Adams confident in integrity of November election

Kentucky Secretary of State Michael Adams told members of the Greater Owensboro Chamber of Commerce that he has confidence the Nov. 3 general election will be handled fairly in Kentucky and nationwide.

In a web meeting Friday morning, Adams told chamber members he does have concerns about the way some states distribute absentee ballots, but said state and local election officials in all the states will work to produce a fair result.

Elections officials in the states “are all people of integrity,” Adams, a Republican, said Friday. “There are (officials) of integrity on both sides of the aisle.

“I don’t think we are going to have an election that is rigged by either side,” he said.

Adams spent much of Friday’s meeting detailing how people can vote in the coming election. Adams said he and Gov. Andy Beshear, a Democrat, agreed on a bipartisan plan that will a Democrat, agreed on a bipartisan plan that will allow absentee voting for those who need it, while increasing in-person voting, both before and on Election Day.

“We had a successful election in June” during the primary, Adams said. Kentucky’s primary was delayed due to the COVID-19 pandemic, and Kentucky officials learned from other states that held primaries before Kentucky, he said.

“People were disenfranchised, and people got sick” in other states, Adams said.

“The best part of what worked back in June is we gave people options” on how to vote, he said. In the general election, absentee voting will be available for people who need to vote that way due to COVID-19 concerns.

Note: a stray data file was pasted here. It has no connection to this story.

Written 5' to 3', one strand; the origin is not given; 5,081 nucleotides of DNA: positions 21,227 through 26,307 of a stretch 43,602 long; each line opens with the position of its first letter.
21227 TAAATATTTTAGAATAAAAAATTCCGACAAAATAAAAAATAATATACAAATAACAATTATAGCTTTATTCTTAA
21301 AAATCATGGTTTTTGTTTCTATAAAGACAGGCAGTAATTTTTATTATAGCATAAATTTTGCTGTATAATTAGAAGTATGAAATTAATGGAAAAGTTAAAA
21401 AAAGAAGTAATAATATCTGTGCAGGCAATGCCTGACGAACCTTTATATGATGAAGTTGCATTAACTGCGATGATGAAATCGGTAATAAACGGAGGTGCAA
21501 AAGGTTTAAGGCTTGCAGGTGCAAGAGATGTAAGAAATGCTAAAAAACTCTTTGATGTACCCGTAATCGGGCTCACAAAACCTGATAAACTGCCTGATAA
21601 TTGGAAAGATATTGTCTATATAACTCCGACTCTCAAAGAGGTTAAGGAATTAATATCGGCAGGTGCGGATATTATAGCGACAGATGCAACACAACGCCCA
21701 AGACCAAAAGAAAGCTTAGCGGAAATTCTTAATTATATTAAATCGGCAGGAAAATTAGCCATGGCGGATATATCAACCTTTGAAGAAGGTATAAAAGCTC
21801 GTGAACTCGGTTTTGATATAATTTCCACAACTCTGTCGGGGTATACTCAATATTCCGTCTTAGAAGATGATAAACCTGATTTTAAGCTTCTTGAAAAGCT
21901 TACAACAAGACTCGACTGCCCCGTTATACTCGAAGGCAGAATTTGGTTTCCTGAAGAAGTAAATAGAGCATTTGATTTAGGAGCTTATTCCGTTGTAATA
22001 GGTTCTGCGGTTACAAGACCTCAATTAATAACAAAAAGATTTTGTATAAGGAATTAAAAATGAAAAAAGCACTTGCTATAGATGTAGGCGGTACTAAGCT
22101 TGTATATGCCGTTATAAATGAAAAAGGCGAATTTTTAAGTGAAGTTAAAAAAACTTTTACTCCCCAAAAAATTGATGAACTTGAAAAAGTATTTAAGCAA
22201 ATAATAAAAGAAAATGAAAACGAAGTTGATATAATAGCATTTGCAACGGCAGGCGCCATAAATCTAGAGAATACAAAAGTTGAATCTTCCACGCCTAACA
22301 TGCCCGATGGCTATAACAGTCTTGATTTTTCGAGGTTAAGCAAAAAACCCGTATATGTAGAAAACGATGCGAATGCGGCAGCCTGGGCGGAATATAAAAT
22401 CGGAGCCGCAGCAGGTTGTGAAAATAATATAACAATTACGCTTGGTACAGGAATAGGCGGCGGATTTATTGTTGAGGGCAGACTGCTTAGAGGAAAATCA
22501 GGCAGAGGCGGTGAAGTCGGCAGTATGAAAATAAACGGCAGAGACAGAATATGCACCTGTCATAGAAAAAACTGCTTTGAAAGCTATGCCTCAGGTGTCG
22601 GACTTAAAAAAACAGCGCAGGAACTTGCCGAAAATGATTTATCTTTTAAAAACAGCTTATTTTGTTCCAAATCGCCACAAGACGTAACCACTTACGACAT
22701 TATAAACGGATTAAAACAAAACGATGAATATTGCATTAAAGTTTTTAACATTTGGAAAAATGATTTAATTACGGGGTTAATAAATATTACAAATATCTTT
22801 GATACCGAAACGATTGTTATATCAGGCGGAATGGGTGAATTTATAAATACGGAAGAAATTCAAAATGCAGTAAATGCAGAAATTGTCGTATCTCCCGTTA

The deadline to request an absentee ballot is Oct. 9, and absentee ballots can be requested at

Absentee ballots postmarked by Nov. 3 will be accepted. Adams said people who intend to vote absentee should request ballots as soon as possible.

“There’s no reason to delay. Go ahead and request that ballot,” Adams said. Counties, including Daviess County, will also have secure boxes where absentee ballots can be dropped off instead of mailed.

Early voting will begin Oct. 13 and will run until Nov. 2. On Election Day, the plan is for counties to have more polling places than were open during the primary. Every county will have at least one voting center where people from any precinct can vote.

The state lost the majority of its poll workers, when older workers declined to return to polling places due to the pandemic.

“We’ve found 4,500 (new poll workers) by ourselves of the 15,000 it takes to run an election in Kentucky,” Adams said. Poll workers can also sign up at the same portal for requesting absentee ballots.

While Adams said he doesn’t anticipate fraud in November, there likely will be delays in some states in getting the votes counted.

In Kentucky, “we are going to have all votes in within 72 hours of the election,” he said, adding that 75 to 80% of the votes will be counted by election night.

Kentucky’s election changes were the result of the emergency order, so the changes will expire when the emergency order expires. Adams said he hopes some methods adopted under the order remain permanent, such as having a portal for people to request absentee ballots, and county elections offices having a way to contact voters and correct issues with absentee ballots, such as having signatures that don’t make the signature on file with the state.

“I don’t think we’re ever going back … to only 2% (of votes) being absentee,” Adams said. “… Way more than 2% qualify to vote absentee.”

By James Mayse Messenger-Inquirer